Often, a flexible packaging machine will be integrated with a filler or doser to accurately measure the weight or volume of product before it is dropped into each bag. Depending on your product properties, different filling equipment will be recommended:
- An auger filler is often used for powder products. This equipment uses a long screw-like mechanism to measure discrete quantities of product into bags.
- A multi-head scale is often used for solid products. This equipment uses a number of buckets to accurately weigh products before dropping them into bags.
- For liquids, a liquid pump, usually with a piston mechanism, will measure specific volumes of product into bags.
Fillers are usually placed above or off to the side of the packaging machine.
Flexible packaging machines can accommodate many different bag types. Examples of common bag styles are below:
- PILLOW BAGS are the most widely-used and economical packaging format, comprised of two flat panels sealed together on the top and bottom with a vertical seal down the back. This bag type is popular for value-brands, chips, single-serving snacks, and fractional packs of coffee.
- DOYPACKS are stand-up pouches with an oval-shaped base. This bag type is growing in popularity for premium products in many industries, including snacks, coffee, and powder supplements.
- QUAD SEAL BAGS have a rectangular bottom and can stand unassisted. This bag type has two side gussets and two panels joined together with four vertical seals, providing a more structured bag and modular look. This bag type is popular for premium coffee brands.
- FLAT BOTTOM BAGS are similar to quad seal bags, featuring two gussets, but only have a single vertical seal. This bag type is popular for coffee and pet food.
- GUSSETED BAGS are similar to pillow bags but have side gussets, offering more internal space.
- THREE SIDE SEAL BAGS are flat pouches sealed on three sides.
- SACHETS are small, flat 4-side sealed packets, often used for single-serving condiments and spices.
- STICK PACKS are very narrow pillow bags, used for single-serving powders and liquids.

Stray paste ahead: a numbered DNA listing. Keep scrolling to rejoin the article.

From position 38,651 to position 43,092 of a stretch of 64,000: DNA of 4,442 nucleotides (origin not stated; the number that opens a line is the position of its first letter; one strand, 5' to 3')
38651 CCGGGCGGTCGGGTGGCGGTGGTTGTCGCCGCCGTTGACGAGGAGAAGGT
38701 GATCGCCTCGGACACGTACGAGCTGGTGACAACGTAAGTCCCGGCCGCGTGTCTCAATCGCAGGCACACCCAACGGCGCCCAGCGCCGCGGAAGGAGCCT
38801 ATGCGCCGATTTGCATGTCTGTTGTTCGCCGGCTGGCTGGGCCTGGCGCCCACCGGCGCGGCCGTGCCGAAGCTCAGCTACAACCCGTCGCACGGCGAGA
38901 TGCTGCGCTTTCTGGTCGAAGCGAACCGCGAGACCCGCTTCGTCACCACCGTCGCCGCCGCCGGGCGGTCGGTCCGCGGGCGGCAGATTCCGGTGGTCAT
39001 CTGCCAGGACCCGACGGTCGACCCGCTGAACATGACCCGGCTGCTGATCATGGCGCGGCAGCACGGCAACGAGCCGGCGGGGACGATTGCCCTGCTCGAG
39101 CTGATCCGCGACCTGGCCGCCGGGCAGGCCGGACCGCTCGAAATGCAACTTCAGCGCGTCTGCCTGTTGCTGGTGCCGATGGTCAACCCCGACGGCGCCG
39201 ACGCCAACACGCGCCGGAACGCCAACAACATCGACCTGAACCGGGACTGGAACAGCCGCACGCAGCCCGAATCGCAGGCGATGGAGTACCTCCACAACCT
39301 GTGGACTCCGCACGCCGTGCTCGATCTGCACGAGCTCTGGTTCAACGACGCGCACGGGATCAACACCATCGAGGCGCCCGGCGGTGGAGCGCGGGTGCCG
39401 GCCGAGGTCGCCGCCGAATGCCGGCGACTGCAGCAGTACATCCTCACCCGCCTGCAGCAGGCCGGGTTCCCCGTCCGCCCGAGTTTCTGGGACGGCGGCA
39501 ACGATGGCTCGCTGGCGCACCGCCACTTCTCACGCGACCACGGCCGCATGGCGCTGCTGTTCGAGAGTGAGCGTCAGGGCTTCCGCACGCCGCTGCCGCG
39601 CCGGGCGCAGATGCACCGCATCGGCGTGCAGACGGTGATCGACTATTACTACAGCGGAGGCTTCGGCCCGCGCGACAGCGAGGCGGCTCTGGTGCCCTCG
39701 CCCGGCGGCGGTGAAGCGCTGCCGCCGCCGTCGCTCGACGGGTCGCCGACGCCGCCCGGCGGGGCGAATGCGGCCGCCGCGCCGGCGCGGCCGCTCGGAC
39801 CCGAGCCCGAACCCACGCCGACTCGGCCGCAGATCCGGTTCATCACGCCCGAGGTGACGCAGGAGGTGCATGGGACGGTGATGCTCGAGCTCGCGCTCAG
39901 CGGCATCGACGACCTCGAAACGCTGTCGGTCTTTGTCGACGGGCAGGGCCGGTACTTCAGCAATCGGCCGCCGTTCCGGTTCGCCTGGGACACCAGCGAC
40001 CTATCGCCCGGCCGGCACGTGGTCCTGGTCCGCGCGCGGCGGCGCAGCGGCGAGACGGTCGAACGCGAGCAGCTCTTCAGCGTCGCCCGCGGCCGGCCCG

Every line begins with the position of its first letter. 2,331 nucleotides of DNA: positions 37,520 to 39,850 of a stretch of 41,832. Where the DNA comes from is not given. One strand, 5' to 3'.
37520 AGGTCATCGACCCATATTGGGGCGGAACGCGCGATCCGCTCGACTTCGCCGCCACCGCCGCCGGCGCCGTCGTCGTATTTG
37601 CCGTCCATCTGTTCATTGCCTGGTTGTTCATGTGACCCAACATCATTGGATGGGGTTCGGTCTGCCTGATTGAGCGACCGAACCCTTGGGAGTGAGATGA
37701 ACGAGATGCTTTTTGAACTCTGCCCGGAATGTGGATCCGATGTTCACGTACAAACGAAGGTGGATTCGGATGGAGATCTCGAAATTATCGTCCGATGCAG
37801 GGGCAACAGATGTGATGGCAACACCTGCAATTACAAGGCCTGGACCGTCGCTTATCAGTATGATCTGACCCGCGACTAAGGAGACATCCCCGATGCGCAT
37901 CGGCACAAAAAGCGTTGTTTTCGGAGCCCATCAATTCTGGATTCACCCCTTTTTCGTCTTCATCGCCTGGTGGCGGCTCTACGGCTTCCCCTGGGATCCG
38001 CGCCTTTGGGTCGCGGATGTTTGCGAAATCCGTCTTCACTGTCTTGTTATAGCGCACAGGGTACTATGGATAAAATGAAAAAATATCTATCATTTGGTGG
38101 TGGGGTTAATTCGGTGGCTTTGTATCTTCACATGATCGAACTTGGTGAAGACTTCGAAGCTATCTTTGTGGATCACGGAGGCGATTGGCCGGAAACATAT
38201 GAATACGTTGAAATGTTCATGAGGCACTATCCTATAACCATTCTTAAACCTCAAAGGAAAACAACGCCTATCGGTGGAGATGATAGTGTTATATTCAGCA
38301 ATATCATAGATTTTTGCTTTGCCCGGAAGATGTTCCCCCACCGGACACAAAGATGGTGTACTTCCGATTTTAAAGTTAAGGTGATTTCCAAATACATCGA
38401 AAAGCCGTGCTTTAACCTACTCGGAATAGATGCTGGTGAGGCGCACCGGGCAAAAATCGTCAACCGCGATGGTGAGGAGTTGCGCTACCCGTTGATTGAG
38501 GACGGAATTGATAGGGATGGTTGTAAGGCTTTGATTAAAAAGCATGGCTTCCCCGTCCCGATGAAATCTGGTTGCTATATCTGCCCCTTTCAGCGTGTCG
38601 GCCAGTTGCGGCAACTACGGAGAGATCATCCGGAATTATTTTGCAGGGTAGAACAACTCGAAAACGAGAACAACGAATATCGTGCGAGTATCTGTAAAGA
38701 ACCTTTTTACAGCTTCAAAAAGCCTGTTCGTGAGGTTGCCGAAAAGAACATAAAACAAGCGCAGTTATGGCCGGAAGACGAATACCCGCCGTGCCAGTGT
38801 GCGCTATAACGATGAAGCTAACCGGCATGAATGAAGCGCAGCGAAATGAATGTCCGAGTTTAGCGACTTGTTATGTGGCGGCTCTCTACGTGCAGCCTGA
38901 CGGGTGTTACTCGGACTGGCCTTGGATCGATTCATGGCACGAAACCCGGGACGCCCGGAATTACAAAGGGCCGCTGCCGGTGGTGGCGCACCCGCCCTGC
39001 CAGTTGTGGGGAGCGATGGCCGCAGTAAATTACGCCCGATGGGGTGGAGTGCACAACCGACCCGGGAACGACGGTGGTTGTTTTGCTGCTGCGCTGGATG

Flexible packaging machine specifications
Packaging equipment is often rated by speed or throughput, which is how many finished bags can be completed by the machine in a certain timeframe. This is usually represented as bags per minute (bpm), which is how many finished bags can be produced by the machine per minute.
Often a machine will be rated for a maximum number of bags per minute, while actual production speeds will vary based on many factors including operator skill, product properties, bag styles, and plant environment.
Packaging equipment will also have bag size parameters, usually represented by width, length, and/or depth in millimeters (mm). This means a finished bag must fall within certain size constraints.
Some packaging machines can accommodate very large bags, and others work best creating much smaller packages. Your packaging machine manufacturer will use your bag parameters to decide which machine to recommend.
Packaging machines can also have bag weight parameters, meaning the machine can only support bags up to a certain weight. If a bag is very large and heavy, load-bearing support shelves can be added.
Another parameter will be the bag types a packaging machine can produce. Certain models can only create simple flat bag types while others can create more complex bags, like stand-up pouches.
ELECTRICAL & AIR REQUIREMENTS
Packaging machines need adequate power and air supply to operate. Specifications for these components will also be listed on most spec sheets.